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Keith KILDEY celebrates with Bob GIBBES. Oct. 1942. [AWM
A wonderful lode of 3 Squadron history has been unearthed in the Sports pages of a small community newspaper, who documented the war exploits of their local cricket hero…
‘The Record’ (South Melbourne, Vic.)
Sat 27 Jun. 1942. Front Page.
At the start of the 1938-39 cricket season, a tall, fair-haired young fast bowler performed a fine feat on the Albert Cricket Ground when he spread-eagled the wickets of eight Melbourne batsmen at a very small cost, and so brought victory to South Melbourne's district cricket team. The hero of the win was Keith Kildey, a graduate from the Third Eleven, now performing sensational deeds as a member of the R.A.A.F. in its desert campaign in the Middle East.
Kildey won the S.M.C.C. First Eleven Bowling Average that season, taking 24 wickets for 445, at an average of 18.5. He was also a promising footballer, and appeared in a practice match or two with South Melbourne.
A recent message from Kenneth Slessor, official war correspondent, throws revealing light on the exploits of this South Melbourne athlete. Describing events in the desert, just after Rommel had begun his drive, the correspondent stated that an Australian fighter squadron [3SQN] had orders to attack the spearhead of [Rommel’s] armoured strength as soon as it moved. One of the planes failed to return, although later it was learned that the pilot was safe and well… Sgt.Pilot Keith KILDEY - the Squadron's ground-strafing expert – had gone out, together with three others. At a given signal they broke formation and cut loose. A column of mobile enemy troops was sighted, and Kildey dived with his guns blazing. He said he had never had better sights on any target. But by a thousand-to-one chance, a rifle bullet shot his oil line away, and his engine cut out. Being without height, he had to land on the plane's belly, less than half a mile from the column of enemy troops he had just strafed. Kildey got out, expecting a hail of tommy-gun fire, but nobody stirred in the line of wrecked trucks. Apparently he had wiped them all out.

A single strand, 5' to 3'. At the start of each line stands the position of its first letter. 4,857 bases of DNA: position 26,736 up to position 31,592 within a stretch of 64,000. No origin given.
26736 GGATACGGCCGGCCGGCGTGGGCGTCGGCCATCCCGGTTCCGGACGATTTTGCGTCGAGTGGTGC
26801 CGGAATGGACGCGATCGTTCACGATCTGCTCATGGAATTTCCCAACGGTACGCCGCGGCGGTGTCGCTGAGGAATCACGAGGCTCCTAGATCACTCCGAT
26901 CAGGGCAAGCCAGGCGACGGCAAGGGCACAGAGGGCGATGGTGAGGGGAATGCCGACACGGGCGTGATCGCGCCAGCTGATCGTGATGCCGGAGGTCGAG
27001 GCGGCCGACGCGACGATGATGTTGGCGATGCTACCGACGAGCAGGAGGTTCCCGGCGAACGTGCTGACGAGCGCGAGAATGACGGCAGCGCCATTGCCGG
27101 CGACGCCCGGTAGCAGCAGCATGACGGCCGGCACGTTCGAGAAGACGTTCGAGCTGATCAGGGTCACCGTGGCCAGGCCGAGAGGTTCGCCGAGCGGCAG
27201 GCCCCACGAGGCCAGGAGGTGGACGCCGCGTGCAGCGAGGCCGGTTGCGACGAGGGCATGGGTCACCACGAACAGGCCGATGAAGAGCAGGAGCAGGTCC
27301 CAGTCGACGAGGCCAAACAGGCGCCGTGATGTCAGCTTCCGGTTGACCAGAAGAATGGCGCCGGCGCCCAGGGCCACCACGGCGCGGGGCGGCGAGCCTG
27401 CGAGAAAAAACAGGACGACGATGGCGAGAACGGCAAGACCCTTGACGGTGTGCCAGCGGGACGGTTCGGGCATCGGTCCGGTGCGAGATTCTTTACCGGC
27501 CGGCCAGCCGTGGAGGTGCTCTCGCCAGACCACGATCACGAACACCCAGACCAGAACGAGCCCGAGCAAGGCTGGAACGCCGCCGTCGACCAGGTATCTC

He set his aircraft on fire, and started for home. On the way he discovered a German truck, and he coaxed a few miles out of it before the engine seized. He slept in the truck, and next day walked 12 miles, dodging enemy planes. Just as be thought he was safe, he came out of a wadi and was spotted by three armoured cars. Their machineguns were trained on him, and, resistance being futile, he put up his hands. - He had no hat, tunic or distinguishable badges, and was caked with mud and dust. Nearing the armoured cars, he heard their crews speculating, in broad Lancashire, on what sort of a Jerry they had captured.
'You beauties!' He yelled with delight.
South Melbourne sportsmen will experience a justifiable pride in the announcement that amongst 12 members of the R.A.A.F. serving abroad, who have been decorated for gallantry in action, is Sgt. Keith KILDEY, S.M.C.C. fast bowler, whose deeds have won for him the Distinguished Flying Medal.
Kildey's exploits as a gunner in desert battles have earned him the nickname of "Killer". Some months ago he was credited by an official war correspondent with having over 500 Nazi 'scalps'.
Kildey originally hailed from Devonport, Tasmania. He came to South Melbourne with a reputation as a batsman, but commencing with the Third Eleven, failed to strike form. He was encouraged to try his hand at bowling, and was an immediate success. He took a lot of wickets with the Second Eleven too, and when his chance arrived in the First Eleven he became the team's opening bowler. Kildey is aged 23.
On a visit to Melbourne - his first in five years - former South Melbourne cricketer Keith KILDEY called at the ground on Saturday and renewed acquaintances with several former team-mates and friends.
It was a flying visit, as the express bowler, who was awarded several decorations for his brilliant flying during the war, possesses a commercial pilot's certificate and flew two passengers over from Tasmania for the Association Grand Final.
Now a farmer at Devonport, Keith is still very keen on cricket and travels 130 miles each Saturday to play with the North Launceston club.
He has several times been chosen in the State team and four years ago played against Hammond's Englishmen.
In the winter he umpires in the Tasmanian Football League and has been in charge of several games in which former South players have taken part. He considers Vic Castles the best of the players who have transferred from the mainland.
First choice in any Territory cricket team would be R.A.A.F. all-rounder Keith KILDEY. After hitting up 164 last Saturday week in the first day's play against Qantas, he added to his record with 10/31 last Saturday. By one ball, he just missed a hat trick.
RAAF, with some excellent fielding, defeated Qantas by an innings and 170 runs.
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